A province abundant in agricultural resources, the province is named after the world famous Salahaddin, a Tikrit native who founded the Ayyubid Dynasty. He is famous for defeating the Crusaders in Jerusalem and his longstanding rivalry with Richard the Lionhearted.
Salah al-Din has one university (Tikrit University, 2900 students), 269 secondary schools, 16 vocational schools (commercial, industrial, and technical), and 11 teacher training institutes.
Salah al-Din has nine hospitals and 13 public medical clinics. In 2003, there were 302 general practice medical doctors in the province.
One of the main roads leading north from Baghdad heads to Samarra and Tikrit, also passing Bayji on its way to Mosul. Roads connect Salah al-Din to, Tikrit, Kirkuk, Bayji, Haditha and the Al-Qaim border crossing with Syria. Iraq's major north-south rail line passes through Salah al-Din, with service from Baghdad to Mosul via Tikrit. Salah al-Din has nine airfields with runways longer than 6000 feet.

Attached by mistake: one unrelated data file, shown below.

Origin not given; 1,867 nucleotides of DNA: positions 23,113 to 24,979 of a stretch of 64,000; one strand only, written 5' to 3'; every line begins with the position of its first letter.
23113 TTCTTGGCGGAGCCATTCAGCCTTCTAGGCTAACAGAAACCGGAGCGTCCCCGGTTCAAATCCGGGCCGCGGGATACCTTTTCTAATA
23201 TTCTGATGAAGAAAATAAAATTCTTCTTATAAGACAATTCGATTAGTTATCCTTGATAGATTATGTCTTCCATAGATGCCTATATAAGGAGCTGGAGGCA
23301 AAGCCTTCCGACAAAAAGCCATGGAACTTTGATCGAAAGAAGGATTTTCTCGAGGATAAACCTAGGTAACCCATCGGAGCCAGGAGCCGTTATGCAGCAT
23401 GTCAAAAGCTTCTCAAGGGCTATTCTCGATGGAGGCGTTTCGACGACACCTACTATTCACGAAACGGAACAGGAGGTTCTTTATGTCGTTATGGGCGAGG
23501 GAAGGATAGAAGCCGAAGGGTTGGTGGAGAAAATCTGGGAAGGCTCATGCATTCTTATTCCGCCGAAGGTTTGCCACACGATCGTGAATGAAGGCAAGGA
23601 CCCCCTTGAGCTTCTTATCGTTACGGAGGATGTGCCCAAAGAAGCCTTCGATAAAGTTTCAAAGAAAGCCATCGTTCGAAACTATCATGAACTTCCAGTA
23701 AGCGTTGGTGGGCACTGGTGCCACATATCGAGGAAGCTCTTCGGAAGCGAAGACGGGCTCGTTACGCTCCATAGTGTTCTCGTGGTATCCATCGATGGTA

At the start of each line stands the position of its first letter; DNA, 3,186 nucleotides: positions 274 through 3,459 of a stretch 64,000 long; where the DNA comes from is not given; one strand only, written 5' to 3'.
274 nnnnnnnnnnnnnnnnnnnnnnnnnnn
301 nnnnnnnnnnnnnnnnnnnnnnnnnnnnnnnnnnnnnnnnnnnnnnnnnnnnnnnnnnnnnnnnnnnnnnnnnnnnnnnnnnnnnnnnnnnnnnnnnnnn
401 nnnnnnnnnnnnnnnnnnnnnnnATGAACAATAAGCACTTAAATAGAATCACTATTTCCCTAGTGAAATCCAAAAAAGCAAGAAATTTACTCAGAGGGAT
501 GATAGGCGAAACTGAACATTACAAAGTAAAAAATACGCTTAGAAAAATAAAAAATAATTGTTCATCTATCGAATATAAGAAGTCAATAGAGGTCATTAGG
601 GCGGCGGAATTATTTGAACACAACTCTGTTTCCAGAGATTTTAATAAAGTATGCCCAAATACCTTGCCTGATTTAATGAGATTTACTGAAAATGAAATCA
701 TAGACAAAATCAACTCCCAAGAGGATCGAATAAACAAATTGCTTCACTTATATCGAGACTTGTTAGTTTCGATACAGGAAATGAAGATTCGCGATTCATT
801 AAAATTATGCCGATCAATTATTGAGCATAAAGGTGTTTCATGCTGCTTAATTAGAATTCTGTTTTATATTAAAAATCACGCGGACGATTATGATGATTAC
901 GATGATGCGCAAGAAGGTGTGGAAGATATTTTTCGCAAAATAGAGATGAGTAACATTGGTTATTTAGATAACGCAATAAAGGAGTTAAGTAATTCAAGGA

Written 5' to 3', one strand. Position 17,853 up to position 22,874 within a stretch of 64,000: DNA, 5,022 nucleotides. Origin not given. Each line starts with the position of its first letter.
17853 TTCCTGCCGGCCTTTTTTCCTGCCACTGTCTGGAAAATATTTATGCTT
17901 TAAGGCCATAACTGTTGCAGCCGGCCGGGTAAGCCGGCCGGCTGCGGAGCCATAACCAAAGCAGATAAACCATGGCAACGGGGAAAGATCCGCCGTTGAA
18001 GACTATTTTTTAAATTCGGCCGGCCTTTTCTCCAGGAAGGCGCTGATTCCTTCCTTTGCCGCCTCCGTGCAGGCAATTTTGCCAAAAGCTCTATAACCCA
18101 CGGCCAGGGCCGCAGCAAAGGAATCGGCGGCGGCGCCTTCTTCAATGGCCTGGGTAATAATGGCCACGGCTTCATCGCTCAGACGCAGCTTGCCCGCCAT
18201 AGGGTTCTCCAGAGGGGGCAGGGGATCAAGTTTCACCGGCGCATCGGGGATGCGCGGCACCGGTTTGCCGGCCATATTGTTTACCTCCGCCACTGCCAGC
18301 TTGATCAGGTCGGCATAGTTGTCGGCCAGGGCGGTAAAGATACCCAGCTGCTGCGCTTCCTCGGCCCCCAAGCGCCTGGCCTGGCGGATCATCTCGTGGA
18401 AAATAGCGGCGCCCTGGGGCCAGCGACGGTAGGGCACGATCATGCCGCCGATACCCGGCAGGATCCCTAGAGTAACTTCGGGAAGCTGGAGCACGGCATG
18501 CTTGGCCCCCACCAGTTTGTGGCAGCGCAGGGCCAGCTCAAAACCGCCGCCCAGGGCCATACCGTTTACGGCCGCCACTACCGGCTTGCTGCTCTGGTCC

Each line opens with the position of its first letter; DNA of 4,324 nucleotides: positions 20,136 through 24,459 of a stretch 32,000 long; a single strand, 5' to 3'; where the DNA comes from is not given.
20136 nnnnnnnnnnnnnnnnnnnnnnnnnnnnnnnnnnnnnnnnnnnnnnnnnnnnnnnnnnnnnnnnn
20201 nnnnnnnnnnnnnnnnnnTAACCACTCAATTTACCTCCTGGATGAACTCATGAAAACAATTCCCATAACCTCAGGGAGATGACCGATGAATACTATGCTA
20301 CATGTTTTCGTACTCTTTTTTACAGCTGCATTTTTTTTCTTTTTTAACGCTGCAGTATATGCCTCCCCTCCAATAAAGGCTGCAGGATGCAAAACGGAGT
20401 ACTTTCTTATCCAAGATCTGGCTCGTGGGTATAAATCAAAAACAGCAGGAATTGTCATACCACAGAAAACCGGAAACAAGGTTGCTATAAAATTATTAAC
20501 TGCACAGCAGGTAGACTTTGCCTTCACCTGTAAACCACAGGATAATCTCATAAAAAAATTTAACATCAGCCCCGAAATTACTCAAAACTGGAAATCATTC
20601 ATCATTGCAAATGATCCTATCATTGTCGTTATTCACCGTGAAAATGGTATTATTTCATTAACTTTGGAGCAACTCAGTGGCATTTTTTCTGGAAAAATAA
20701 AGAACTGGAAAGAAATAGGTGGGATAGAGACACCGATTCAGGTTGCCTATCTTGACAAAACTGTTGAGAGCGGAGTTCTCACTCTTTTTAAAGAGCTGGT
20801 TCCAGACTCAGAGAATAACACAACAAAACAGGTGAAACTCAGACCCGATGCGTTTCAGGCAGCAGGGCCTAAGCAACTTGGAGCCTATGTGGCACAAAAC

Economic activity in Salah al-Din is centered on agriculture 44% of the province's workforce is employed in the agricultural sector, the highest percentage among all 18 provinces. The province has a huge number of grape vines, apple trees and citrus trees under cultivation. Petrochemicals also offer substantial potential for expansion of the industrial base in Salah al-Din.
The province also serves as an excellent tourist destination due to its many important Islamic shrines and mosques. Samarra is the center of many Iraqi historical jewels and is surrounded by remains of some of the most famous ancient vestiges in the world.
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